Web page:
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National pharmacy contracts

Pharmacies incentivised to cut back on sales of sugary drinks

NHS England has said sugary drinks sold by community pharmacies should make up no more than 10% of all the drinks they sell.

Sugary drink glass of coke with ice ss19


To access funding under the Pharmacy Quality Scheme, pharmacies must reduce the “volume in litres” of sugary drinks they sell to 10% or less of all beverages sold

Community pharmacies have been asked to cut back on the number of sugary drinks they sell as part of the new contract framework for the sector.

The contract, published on 22 July 2019, sets out a rebranded Quality Payments Scheme (QPS), now called the Pharmacy Quality Scheme (PQS), under which pharmacists can access a total of £75m per year over the next five years.

To access the funds, the contract lists 26 requirements pharmacies will be expected to meet.

This includes reducing “the volume in litres” of sugary drinks they sell to 10% or less of all beverages sold.

“The pharmacy must have either achieved this by the review point or declare that they will be meeting this by 31 March 2020,” the contract says.

NHS England has been asking NHS trusts and retailers on NHS premises to voluntarily reduce the proportion of sugary drinks sold on-site to 10% or less of the total volume of drink sales since July 2017, with the proportion falling from 16% to 9% by March 2018.

Sugar-sweetened drinks are defined by NHS England as those that contain added sugars with a total sugar content of 5g or more per 100mL.

A spokesperson for Boots said the multiple “is already well below this new criteria”, with sugar-sweetened beverages making up “5.5% of the overall drinks volume sold in Boots stores”.

“Our recent Covent Garden store is trialling a new food offer from Boots which sees no sugar-taxable drinks and a drastically reduced range of high-sugar snacks sold as part of the Boots Meal Deal, and a refillable water station to encourage hydration and help reduce plastic waste,” they added.

Under the new PQS, pharmacies will also receive incentive funding to engage with local primary care networks, “recognising the effort required from community pharmacy”, as well as completing training on look-alike, sound-alike medication errors and sepsis. 

In an effort “to support delivery [of PQS]” in 2020/2021, the contract also set out upcoming requirements, including “the completion of suicide prevention training by pharmacy staff and audits focused on inhaler technique and anticoagulation,” further details of which “will be published in due course”.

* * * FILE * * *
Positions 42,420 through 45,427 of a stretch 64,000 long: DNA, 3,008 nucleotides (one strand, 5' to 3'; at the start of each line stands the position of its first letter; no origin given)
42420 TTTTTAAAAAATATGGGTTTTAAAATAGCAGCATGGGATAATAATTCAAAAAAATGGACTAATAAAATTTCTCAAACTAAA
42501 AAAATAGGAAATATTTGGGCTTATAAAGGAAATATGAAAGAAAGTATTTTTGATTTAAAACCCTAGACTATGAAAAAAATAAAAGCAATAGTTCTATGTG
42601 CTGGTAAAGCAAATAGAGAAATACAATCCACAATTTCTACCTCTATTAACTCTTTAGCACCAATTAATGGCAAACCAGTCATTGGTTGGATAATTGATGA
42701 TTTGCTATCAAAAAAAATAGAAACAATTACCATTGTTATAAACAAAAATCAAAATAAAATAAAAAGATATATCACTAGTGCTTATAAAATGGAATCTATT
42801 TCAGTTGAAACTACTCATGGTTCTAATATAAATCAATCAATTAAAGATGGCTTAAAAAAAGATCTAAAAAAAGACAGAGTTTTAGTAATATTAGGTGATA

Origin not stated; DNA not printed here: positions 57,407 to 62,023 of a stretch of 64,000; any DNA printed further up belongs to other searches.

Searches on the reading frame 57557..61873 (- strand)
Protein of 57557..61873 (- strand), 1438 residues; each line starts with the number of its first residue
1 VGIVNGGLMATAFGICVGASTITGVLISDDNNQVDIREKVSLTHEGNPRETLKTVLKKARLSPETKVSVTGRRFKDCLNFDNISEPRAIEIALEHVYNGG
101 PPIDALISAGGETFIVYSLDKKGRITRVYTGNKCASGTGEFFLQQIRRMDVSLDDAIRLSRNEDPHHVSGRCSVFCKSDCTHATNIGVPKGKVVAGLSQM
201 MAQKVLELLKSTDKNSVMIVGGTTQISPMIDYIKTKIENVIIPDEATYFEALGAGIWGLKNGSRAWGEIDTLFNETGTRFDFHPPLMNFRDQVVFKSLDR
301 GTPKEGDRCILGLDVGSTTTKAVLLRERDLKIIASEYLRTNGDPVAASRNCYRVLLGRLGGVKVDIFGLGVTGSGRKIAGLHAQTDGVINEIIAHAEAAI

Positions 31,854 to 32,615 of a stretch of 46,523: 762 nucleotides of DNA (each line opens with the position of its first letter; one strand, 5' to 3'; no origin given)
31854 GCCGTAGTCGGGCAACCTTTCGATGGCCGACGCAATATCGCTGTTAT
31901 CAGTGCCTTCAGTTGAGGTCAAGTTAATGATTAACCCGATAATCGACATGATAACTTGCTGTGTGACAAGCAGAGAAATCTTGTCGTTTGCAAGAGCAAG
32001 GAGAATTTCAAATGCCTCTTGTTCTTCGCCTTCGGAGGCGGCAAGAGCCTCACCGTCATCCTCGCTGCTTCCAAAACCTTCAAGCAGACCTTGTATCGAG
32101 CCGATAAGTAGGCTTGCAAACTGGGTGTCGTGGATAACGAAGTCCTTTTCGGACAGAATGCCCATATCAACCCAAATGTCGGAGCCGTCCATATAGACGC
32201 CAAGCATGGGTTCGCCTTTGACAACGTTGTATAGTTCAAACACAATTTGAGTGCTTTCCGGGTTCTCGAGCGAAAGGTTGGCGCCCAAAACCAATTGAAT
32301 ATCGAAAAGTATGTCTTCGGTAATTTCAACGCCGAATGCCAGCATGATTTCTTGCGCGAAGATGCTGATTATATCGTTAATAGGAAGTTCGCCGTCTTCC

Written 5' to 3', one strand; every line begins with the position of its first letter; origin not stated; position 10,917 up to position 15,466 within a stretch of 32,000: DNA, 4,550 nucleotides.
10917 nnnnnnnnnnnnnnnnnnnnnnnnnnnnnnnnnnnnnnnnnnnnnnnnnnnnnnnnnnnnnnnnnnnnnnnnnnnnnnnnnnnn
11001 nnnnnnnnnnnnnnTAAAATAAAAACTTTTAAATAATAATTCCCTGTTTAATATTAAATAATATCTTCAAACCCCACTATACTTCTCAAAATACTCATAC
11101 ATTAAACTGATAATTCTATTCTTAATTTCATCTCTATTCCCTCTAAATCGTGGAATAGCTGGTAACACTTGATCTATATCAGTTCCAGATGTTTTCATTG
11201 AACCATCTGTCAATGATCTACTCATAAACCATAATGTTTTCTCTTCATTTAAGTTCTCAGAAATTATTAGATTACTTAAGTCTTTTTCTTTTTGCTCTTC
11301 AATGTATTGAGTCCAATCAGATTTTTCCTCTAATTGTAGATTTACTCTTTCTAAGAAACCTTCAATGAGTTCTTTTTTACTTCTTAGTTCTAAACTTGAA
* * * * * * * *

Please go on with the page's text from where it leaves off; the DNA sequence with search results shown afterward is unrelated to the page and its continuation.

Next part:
Current quality payment requirements such as using NHSmail, accessing the NHS Summary Care Record and improving community pharmacy profiles for the NHS 111 Directory of Services “will become essential terms of service for community pharmacy contractors” from April 2020, the contract said, adding that under the updated terms of service all pharmacies will also be required to process electronic prescriptions.




Citation: The Pharmaceutical Journal DOI: 10.1211/PJ.2019.20206850

Readers' comments (3)

  • We should all applaud this initiative, which might be compared to moves dating back to 1987 by the RPSGB (but not fully implemented until 2001; see that put a stop to sales of cigarettes from pharmacies. However, simply replacing sugary drinks with sugar-free drinks containing saccharin, sucralose, aspartame, etc may do more harm than good. I would urge all pharmacists (and indeed politicians in charge of health policy) to read the article by Suez et al. (2014) published in Nature entitled "Artificial sweeteners induce glucose intolerance by altering the gutmicrobiota" (1); and the article by Fowler et al. (2008) published in Obesity entitled "Fueling the obesity epidemic? Artificially sweetened beverage use and long-term weight gain" (2). There are other such articles and, yes, a couple of more recent articles (3,4) do seek to cast doubt on the idea that artificial sweeteners can cause gut dysbiosis that leads to glucose intolerance and obesity. However, both of these more recent studies appear to have received funding from the Calorie Control Council, which describes itself as "an international association representing the low- and reduced-calorie food and beverage industry" (5). Therefore, they are possibly tainted. I have no conflict of interest to declare. I am just a pharmacist who is wants to see the obesity and type 2 diabetes epidemic addressed at it source rather than symptomatically.


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  • Given the current NHS funding plans, this shouldn't be too much of a problem to solve, as there likely won't any community pharmacies left from which to sell these sugary drinks.

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  • Why reduce it to 10% of the total volume of all drinks sold in a pharmacy and not 5% or even better still, 0%? Sounds very arbitrary. What is the volume of sugary drinks sold from pharmacies as a percentage of the total volume of sugary drinks sold across the country?

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